Unusual playground equipment at playgrounds overlooking the water–for once Zoe got to push Randy on something instead of the other way around. This is at Kitsilano Beach. 

The Regional Assembly of Text–a really cool store for font, design, and print nerds like me. They have a letter writing club once a month where they set out a bunch of typewriters and people come to type letters.

The Vancouver Aquarium–I’ve visited many an aquarium in my day and this was one of the coolest. I especially liked seeing the Beluga whales and the dolphin show. I didn’t like so much waiting in line for the 4D movie only to have Zoe crying the first minute of the film when we were spritzed with water to feel like the whales were splashing us and we had to leave the theater. Oh well.

Slickety Jim’s Chat ‘n’ Chew–a fun restaurant with an awesome name and amusing menu. The food was good too.

Kidsbooks–the best kids bookstore ever. Wish we’d gone earlier than half hour before it closed for the day.

Haida art–animals drawn or painted in the style of the First Nations people indigenous to the region that now includes Vancouver.

Shore 104.3–a fun radio station that plays music I actually like listening to, or introduces me to new music I happen to like. There is no radio station like this in the DC area.

Bloedel Conservatory in Queen Elizabeth Park–colorful birds flying around amid tropical flowers in a geodesic dome surrounded by a fountain and people doing tai chi and a wedding. What more could you want? Our trip was fantastic and, after a week back at work, I wish we were still there.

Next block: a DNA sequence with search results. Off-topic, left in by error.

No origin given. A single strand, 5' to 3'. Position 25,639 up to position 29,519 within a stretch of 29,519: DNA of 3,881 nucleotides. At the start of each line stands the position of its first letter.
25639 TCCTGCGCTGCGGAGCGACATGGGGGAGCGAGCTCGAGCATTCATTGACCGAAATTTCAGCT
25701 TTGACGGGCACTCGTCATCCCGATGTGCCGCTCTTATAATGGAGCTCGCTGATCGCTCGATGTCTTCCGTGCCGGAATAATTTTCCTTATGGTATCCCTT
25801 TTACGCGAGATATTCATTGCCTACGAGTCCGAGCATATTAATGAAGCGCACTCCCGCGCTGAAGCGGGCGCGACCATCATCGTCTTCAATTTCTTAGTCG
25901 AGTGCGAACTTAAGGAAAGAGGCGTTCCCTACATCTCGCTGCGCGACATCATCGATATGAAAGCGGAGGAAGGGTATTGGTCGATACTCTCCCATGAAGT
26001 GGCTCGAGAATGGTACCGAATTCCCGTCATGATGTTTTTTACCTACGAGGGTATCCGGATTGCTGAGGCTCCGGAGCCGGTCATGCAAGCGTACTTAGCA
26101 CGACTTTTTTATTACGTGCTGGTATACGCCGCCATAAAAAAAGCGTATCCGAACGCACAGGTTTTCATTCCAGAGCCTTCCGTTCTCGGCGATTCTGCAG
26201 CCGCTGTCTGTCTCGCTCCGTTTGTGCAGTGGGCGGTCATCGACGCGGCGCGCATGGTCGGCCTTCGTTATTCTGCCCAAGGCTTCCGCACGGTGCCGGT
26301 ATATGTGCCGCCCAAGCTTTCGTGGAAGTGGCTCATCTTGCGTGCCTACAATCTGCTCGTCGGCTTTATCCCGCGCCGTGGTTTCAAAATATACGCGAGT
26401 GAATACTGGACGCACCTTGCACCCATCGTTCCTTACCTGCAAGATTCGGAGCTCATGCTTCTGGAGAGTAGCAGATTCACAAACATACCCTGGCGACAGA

I’ve discovered that I love Haida art. Until this week I had never heard of Haida art, or the Haida people or mythology. Vancouver is filled with First Nations art, artifacts, and cultural references. I think First Nations is a much better term than Native Americans to refer to the people who lived on our continent before our own (or at least my own) ancestors arrived. Americans is what we are, and the native people were their own tribes with their own identities before anyone called the continent North America or the country the United States of America. First Nations gets it right that they were here first. I don’t know anything about First Nations history or whether these people were as brutalized as Native Americans were by the US government. Something to read up on. But I do love their art, and it’s everywhere. I have resisted buying potholders or keychains featuring the Raven, but I have found some beautiful cards featuring paintings by Bruce Morrisseau, Norval Morrisseau, and Roy Thomas.